Itaú BBA - MEXICO – Domestic demand momentum remained weak in April

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MEXICO – Domestic demand momentum remained weak in April

julio 5, 2019

Lingering uncertainties surrounding Mexico’s economy will weight on investment outlook

Gross fixed investment (GFI) contracted in April. The monthly GFI fell by 5.7% year-over-year in April, below our forecast of -4.0% and broadly in line with market expectations (-5.6%, as per Bloomberg). The monthly figure was partly dragged by a negative calendar effect (Easter Holidays). Still, adjusting by working days, GFI kept contracting (-2.5% year-over-year in April, from -6.0% in March), taking the quarterly growth rate to -3.5% year-over-year (from -2.2%). Looking at the breakdown, also with calendar adjusted figures, construction investment fell by 2.2% year-over-year in the quarter ended in April (from -0.8% in March), dragged by both residential and non-residential construction investment, while Machinery & Equipment investment decreased 5.3% (from –4.3%).

At the margin gross fixed investment weakened in the quarter ended in April, dragged by construction investment. With seasonally adjusted figures, the quarter-over-quarter annualized rate (qoq/saar) deteriorated to -2.4% in April (from 6.8% in March). Within GFI, construction investment contracted 6.7% qoq/saar in April (from 4.6% in March), dragged by both residential and non-residential construction. In turn, Machinery & Equipment spending expanded 8.7% qoq/saar in April (from 13.0% in March and a sharp 20.4% contraction in 4Q18).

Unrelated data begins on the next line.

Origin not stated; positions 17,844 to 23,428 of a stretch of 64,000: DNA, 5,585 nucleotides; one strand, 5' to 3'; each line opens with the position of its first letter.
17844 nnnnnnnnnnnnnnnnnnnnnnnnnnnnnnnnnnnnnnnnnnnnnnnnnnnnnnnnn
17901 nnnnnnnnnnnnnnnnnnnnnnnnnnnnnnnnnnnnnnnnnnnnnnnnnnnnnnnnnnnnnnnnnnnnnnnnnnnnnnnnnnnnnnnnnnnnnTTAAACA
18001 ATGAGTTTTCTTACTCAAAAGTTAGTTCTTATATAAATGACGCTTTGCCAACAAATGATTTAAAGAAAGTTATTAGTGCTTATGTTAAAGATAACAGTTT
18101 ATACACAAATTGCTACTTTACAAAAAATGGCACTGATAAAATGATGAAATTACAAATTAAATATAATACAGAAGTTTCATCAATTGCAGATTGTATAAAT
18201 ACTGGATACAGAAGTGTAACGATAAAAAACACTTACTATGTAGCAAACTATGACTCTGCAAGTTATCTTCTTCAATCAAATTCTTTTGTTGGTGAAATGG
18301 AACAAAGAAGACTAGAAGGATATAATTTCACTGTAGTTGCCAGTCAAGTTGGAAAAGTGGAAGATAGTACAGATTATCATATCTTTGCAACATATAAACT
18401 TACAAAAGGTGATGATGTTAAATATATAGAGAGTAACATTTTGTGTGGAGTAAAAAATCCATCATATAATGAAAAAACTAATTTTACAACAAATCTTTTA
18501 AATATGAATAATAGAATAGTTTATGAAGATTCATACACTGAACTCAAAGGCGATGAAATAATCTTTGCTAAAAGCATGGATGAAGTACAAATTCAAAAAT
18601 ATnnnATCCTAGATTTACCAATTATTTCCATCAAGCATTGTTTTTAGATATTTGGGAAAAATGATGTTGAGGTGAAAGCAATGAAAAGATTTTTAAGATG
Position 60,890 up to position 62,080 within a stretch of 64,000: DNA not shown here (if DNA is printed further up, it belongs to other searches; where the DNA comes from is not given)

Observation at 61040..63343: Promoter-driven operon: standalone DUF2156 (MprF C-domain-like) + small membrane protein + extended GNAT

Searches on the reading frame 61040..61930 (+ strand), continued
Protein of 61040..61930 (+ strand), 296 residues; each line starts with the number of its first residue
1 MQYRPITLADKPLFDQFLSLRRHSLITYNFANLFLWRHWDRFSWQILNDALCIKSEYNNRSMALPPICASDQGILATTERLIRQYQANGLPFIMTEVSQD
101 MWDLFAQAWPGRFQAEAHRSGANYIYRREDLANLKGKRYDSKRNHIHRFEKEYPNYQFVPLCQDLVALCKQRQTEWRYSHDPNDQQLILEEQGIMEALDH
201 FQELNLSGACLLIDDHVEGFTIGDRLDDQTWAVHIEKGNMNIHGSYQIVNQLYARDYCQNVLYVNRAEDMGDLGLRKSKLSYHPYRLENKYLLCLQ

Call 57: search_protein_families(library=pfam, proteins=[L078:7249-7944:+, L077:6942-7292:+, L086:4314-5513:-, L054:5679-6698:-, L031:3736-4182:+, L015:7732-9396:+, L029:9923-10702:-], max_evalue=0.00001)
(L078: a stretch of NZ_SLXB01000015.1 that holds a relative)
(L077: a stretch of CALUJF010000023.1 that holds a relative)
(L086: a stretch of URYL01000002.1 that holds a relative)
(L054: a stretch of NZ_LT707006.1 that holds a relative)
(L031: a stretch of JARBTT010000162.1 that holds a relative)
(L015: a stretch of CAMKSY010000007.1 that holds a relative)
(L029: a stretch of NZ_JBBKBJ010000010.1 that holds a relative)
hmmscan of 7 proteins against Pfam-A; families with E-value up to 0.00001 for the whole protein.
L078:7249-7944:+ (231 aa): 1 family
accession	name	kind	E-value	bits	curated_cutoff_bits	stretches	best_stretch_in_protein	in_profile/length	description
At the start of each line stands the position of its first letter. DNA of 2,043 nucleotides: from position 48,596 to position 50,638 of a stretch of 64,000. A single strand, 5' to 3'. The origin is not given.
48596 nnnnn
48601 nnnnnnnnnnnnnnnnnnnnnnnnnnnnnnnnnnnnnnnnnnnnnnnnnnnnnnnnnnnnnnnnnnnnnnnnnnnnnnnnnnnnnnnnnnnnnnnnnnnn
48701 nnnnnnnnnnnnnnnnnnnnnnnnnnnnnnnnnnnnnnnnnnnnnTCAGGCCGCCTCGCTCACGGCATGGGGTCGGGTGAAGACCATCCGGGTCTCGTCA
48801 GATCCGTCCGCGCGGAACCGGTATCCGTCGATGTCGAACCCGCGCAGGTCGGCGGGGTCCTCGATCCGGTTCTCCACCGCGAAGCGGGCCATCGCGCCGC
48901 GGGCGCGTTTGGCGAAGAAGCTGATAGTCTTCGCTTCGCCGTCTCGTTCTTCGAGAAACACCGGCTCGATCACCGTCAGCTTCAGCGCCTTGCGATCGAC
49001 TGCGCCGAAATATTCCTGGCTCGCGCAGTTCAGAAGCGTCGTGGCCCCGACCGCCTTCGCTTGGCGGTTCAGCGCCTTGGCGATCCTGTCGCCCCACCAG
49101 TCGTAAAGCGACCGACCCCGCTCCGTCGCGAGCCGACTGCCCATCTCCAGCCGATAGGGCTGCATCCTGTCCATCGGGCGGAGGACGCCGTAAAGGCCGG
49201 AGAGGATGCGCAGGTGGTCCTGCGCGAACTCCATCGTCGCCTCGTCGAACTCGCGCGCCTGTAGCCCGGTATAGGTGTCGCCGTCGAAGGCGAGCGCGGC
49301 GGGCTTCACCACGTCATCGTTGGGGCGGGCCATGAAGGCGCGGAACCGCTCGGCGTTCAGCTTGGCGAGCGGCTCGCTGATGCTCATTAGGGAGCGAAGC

On another note, private consumption expanded at a below trend pace in April. The monthly proxy for private consumption increased by 0.2% year-over-year in April (from 0.6% in March). The monthly figure was also dragged by a negative calendar effect. Adjusting by working days, private consumption grew at a faster rate (1.3%), but growth remained at a below trend pace, taking the quarterly growth rate to 0.8% year-over-year (from 1.2%).

At the margin, private consumption momentum remained weak.  Using seasonally-adjusted figures, private consumption increased 1.3% month-over-month in April (from -1.5% in March), taking the quarter-over-quarter annualized growth rate to -1.6% in April (from 0.4% in March).

We expect economic activity to slow to 1.0% in 2019, from 2.0% in 2018. Uncertainty over the direction of domestic policy and trade relations with the US will weight on investment outlook. Moreover, weaker U.S. economic growth will likely keep growth below potential. In the short term, lower public spending is also playing against activity. In this context, employment is weakening. On the other hand, recent real wage increases are a buffer for activity, sustaining the real wage bill and can smooth the consumption slowdown ahead.
 

Julio Ruiz



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